The New Wave Is Not a Pandemic of the Unvaccinated

August is National Immunization Awareness Month and, with much of the country facing a fourth wave of COVID-19, one vaccine in particular is at top of mind. But many conversations around surging cases of the Delta variant, which is more contagious and potentially more severe, fail to highlight the complexity and the many nuances of who is, and who is not, vaccinated.

Who Isn’t Vaccinated?

It’s not just people who are anti-vaccinations, though those folks certainly are vocal. But I would like to push back against language that characterizes this wave of the virus as “a pandemic of the unvaccinated.” That isn’t how pandemics work. We all live in communities and the idea that this pandemic only impacts some of us is illogical. So, let’s look at who makes up our communities.

Those communities undoubtedly include children (all children under 12 are unvaccinated, and only 33–50 percent between ages 12 and 18 have had one shot) and people whose immune systems are compromised. This second group includes many older Americans.

My mother, and more than 1.3 million other people in the United States, has Rheumatoid Arthritis (RA). RA is just one condition among many (including some cancers and their treatments) that affect a person’s immune system. Of the limited research that exists, evidence suggests that some immunosuppressive medications prescribed to treat RA may reduce the effectiveness of the Pfizer and Moderna vaccines (no research of this nature has been reported on the Johnson & Johnson vaccine). So, for many community members, like my mother, who are fully vaccinated but immunocompromised, the fourth wave of COVID-19 certainly is not limited to nor solely affecting the unvaccinated.

‘One barrier to vaccination may be our healthcare system itself.’

Data from Kaiser Family Foundation published in June showed that people who are uninsured have the lowest vaccination rate, with only 48 percent having had at least one dose of the available COVID-19 vaccines. That same data set showed that, among rural residents, just 54 percent of those eligible had received at least one dose. Among Black adults, 60 percent had received at least one dose, but importantly, this group had the lowest percentage of people (9 percent) who say they would definitely not get vaccinated.

A communications strategy that demonizes or scapegoats individuals who have been structurally and systemically excluded from accessing general healthcare services (and may also be lacking access to the COVID-19 vaccine and/or to accurate information about the vaccine that they find trustworthy) is not an effective strategy to boost vaccination rates in these populations.

What Are the Barriers?

One barrier to vaccination may be our healthcare system itself. Some people have reported not trusting that the vaccine would really be free. And these fears are likely based on past experience of unexpected bills and struggles with medical debt.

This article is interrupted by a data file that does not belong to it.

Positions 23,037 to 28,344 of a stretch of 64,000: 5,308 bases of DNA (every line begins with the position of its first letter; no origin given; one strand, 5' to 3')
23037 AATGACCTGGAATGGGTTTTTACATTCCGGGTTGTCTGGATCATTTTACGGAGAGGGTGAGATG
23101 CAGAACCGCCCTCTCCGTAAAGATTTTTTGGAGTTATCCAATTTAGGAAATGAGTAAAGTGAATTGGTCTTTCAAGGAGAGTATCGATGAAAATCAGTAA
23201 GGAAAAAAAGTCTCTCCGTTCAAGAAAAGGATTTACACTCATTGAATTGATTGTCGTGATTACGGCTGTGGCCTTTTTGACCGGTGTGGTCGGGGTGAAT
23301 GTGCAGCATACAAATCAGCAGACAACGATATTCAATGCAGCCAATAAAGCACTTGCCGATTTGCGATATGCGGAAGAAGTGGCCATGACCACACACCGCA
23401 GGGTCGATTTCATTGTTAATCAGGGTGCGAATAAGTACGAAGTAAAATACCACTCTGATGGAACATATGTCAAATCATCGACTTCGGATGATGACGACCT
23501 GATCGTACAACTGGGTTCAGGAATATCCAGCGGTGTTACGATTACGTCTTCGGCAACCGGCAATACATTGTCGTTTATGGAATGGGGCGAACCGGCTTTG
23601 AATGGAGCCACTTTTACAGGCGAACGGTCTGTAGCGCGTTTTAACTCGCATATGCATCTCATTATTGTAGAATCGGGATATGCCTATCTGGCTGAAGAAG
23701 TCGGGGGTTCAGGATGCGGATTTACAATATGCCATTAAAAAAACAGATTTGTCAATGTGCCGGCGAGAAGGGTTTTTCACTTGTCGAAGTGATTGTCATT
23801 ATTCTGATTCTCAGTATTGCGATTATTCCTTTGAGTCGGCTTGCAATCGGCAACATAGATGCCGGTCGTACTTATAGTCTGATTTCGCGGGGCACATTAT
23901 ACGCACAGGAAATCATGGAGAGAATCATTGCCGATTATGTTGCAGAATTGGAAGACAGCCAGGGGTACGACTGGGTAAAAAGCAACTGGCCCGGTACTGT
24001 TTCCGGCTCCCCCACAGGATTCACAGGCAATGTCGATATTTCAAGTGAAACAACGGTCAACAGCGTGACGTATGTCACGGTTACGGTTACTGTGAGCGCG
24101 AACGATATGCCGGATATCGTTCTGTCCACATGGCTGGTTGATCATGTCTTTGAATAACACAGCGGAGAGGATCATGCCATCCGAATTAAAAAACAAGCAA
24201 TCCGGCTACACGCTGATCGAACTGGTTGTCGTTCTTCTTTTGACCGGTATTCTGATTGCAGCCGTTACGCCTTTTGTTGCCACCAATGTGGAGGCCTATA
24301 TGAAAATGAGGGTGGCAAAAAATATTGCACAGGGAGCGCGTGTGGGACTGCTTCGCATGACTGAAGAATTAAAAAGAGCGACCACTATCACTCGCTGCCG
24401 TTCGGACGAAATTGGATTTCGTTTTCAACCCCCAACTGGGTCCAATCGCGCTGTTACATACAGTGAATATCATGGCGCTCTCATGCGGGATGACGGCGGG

Black, Indigenous and other People of Color (BIPOC) report experiencing racism within the healthcare system. ASA member Karen Lincoln is a professor of social work at USC and has challenged the notion that Black adults are hesitant or resistant to getting the COVID-19 vaccine because of historical abuses like the Syphilis Study at Tuskegee. Instead, she says the people she speaks with point to contemporary and personal experiences of discrimination within the healthcare system. Those experiences, understandably, sow distrust. It is incumbent upon institutions to prove their trustworthiness.

‘Family caregivers and those working in the field of aging know that this pandemic is not limited to people who willfully refuse vaccines.’

In San Francisco, an area with one of the highest vaccination rates in the country, more than 100,000 people are unvaccinated. While the majority of those folks are ages 20 to 30, older adults who are older than age 75 are more likely to be unvaccinated than those older than age 65. This brings up questions about other barriers such as accessibility, transportation and the digital divide.

The Good News

Family caregivers and those working in the field of aging know that this pandemic is not limited to people who willfully refuse vaccines. And the good news is that, while we all help to spread accurate information about the safety and effectiveness of the COVID-19 vaccines, as well as the fact that they are available for free, we can also work together to keep everyone in our communities safe by wearing a mask indoors, limiting the size of our social gatherings and working remotely whenever possible.

We must also commit to longer-term projects of eliminating barriers to healthcare, including the digital divide. There are many programs and initiatives working to break down these barriers. Here are few of my favorites:

The Conversation is an online resource where doctors answer common questions people have about the COVID-19 vaccine. It was designed with, by and for BIPOC, and is available in English and Spanish.

Emergency Broadband Benefit is a very practical solution that will help many people who are struggling to afford internet services during the pandemic.

In April, during On Aging 2021, ASA’s annual conference, ASA announced our new policy priorities. Among these are bridging the digital divide and promoting health equity. ASA is committed to this multiyear effort and you can learn more and get involved here.

Betsy Dorsett, MA, is the community engagement manager for ASA and lives outside of Reno, NV.